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Masonic Service Association of North America

Focus December 2006

The Twain Award

With the introduction of the Twain Award in 2006, the Masonic Information Center took a major step forward toward its goal of “Moving Masonry into the 21st Century.” This was a challenge put forth in our MIC Report: It’s About Time!

Having just reviewed the entries for the 2006 Twain Award competition, one of our Task Force members said, “I’m just so impressed by the quality of the entries.” Obviously the lodges that entered the Twain Award Program took their participation seriously. In both content and presentation style, the entries represent a dynamic move on the part of lodges in MIC’s reach.

We had entrants from North - South – East - West. All areas, all regions showed great eagerness to become part of the network of lodges that are working brother by brother – lodge by lodge – to bring new levels of energy and enthusiasm into our identity as Masons both within the lodge and throughout our communities.

The Twain Forum

As part of the Twain Award Program, each lodge that enters becomes part of the “Twain Forum” created so that lodges can see and hear what is being done for Masonic Awareness in other areas. A network of interested lodges will be sharing information and will have access to ideas and programs being used throughout the country. Please go to www.msana.com and click on the Twain Award links. These links will connect you to the Twain Award site that provides additional navigation links from the left column and from within the text. Look for and click on to the Grey colored titles for each section.

The Task Force

In 2004, the Conference of Grand Masters requested the Masonic Information Center to address the need for Masonic Public Awareness. A special Task Force was formed, consisting of John Boettjer (Editor, until his retirement in 2005, of The Scottish Rite Journal); consultant Carolyn Bain (principal in Bain, Pugh & Associates, Inc.); Richard Curtis (Editor, The Northern Light); consultant William Feingold (public relations specialist); Richard Fletcher (Exec. Sect., The Masonic Service Association); and James Tresner (Editor, The Oklahoma Mason). This Task Force wrote the report It’s About Time! Moving Masonry into the 21st Century, and initiated the Twain Award Program.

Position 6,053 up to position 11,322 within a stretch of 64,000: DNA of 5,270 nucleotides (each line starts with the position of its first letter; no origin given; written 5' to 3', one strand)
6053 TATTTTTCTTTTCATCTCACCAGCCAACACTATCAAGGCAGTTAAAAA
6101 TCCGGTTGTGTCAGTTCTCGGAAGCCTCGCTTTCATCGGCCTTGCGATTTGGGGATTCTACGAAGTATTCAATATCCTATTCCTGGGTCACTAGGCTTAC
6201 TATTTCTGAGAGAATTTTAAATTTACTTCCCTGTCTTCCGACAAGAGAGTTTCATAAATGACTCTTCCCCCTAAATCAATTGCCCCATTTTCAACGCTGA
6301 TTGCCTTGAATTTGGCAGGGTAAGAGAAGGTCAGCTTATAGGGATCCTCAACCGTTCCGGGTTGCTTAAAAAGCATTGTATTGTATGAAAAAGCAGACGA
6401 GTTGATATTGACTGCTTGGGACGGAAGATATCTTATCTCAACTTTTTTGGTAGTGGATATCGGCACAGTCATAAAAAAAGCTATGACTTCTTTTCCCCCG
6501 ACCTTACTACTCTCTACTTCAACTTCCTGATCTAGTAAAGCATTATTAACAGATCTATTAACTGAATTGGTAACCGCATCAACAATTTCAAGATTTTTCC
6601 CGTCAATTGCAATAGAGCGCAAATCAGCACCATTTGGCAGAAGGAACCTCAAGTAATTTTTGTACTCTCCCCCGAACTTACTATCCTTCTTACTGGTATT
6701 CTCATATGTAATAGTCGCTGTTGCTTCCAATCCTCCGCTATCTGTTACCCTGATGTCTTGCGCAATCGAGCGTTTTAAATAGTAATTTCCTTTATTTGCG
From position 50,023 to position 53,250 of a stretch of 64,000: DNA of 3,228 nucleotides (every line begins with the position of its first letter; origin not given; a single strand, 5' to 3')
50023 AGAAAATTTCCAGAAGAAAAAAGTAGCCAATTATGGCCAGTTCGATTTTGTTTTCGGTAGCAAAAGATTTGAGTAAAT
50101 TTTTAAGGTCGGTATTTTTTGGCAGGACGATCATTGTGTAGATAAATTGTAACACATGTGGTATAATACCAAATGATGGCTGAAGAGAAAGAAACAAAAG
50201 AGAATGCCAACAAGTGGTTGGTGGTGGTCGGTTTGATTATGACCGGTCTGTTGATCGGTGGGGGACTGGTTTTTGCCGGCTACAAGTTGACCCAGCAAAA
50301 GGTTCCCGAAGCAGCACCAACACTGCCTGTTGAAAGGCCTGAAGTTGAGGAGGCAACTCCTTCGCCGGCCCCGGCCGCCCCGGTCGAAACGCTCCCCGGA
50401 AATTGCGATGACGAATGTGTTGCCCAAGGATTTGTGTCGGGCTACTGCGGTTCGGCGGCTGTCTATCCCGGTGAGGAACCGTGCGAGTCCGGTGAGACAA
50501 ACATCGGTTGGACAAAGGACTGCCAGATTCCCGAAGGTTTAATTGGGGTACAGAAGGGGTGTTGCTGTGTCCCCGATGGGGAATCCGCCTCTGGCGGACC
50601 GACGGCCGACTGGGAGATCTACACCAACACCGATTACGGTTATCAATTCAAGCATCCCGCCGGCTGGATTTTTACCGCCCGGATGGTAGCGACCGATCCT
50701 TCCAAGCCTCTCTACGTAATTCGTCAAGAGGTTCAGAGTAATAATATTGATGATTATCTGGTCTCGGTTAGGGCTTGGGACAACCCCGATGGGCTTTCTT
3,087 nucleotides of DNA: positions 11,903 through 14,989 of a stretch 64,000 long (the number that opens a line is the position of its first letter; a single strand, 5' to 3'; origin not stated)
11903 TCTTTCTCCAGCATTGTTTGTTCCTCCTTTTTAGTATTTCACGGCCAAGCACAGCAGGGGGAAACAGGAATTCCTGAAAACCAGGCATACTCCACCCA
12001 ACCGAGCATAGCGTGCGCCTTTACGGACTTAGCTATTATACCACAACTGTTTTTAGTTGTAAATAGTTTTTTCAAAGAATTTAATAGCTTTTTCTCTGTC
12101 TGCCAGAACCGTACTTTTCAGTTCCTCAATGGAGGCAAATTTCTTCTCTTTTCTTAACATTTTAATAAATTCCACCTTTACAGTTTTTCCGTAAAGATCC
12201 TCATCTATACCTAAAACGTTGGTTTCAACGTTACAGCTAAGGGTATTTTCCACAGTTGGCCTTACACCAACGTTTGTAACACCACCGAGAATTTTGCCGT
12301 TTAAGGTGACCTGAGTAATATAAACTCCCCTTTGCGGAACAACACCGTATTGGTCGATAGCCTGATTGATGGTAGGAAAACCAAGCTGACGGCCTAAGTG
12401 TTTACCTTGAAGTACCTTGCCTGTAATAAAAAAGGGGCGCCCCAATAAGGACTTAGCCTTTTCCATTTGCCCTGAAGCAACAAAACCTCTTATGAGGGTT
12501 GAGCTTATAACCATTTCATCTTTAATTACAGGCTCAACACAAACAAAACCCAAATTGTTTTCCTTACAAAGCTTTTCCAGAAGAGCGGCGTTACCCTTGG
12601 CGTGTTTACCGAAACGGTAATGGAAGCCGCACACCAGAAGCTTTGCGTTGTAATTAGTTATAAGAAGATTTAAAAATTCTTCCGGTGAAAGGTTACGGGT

All of the Task Force members want to thank the Grand Lodges, lodges and individual members for their outstanding co-operation and participation in the Twain Award Program. You have made our efforts truly rewarding. Thanks!

Masonry in the News

New York Times 10-4-06

The Metro Section of the New York Times featured a story on Page I about the Freemasons. Appearing on Oct. 4, 2006 the front page of this section printed a photo of a statue of George Washington standing, as the caption read, “in the New York Grand Lodge Headquarters.”

The article – and it was positive – went on to point out some famous American Freemasons, gave a brief description of the interior of the Grand Lodge Building (located on West 23rd Street), but mostly talked about what Masons are doing to attract new members.

Neal Bidnick, Grand Master, was quoted as saying “New York Masons are heavily involved in community service, underwriting medical research and supplying 29,000 American flags – one for every public school classroom in the city.”

The Grand Lodge reports that the article generated an enormous amount of positive interest in New York Freemasonry.

Boston Globe 10-15-06

The NorthWest Section of the Boston Globe featured a story on Page 1 about the Freemasons on Oct. 15, 2006.

A prominently displayed front page picture in the NorthWest section shows a delighted Jeffrey Hodgdon, Grand Master, pointing to a young visitor (5 years old) sitting in the “ceremonial chair.”

G.M. Hodgdon has been very instrumental in creating a program for attracting new members in Massachusetts. Opening Masonic buildings to public view (240 open houses around the State on Oct. 7) had an amazingly positive response.

 The article spoke about several individuals who attended and then went on to characterize the present generation as people who are “much more likely to seek out community.” Certainly Freemasonry addresses that need.

Meditations on Masonic Symbolism

For those interested in an explanation of many of the symbols employed by Freemasonry, Bro. John Heisner has written a book titled Meditations on Masonic Symbolism. A brief, concise explanation of their meaning that makes for a very good read. ISBN #1-4241-4781-6

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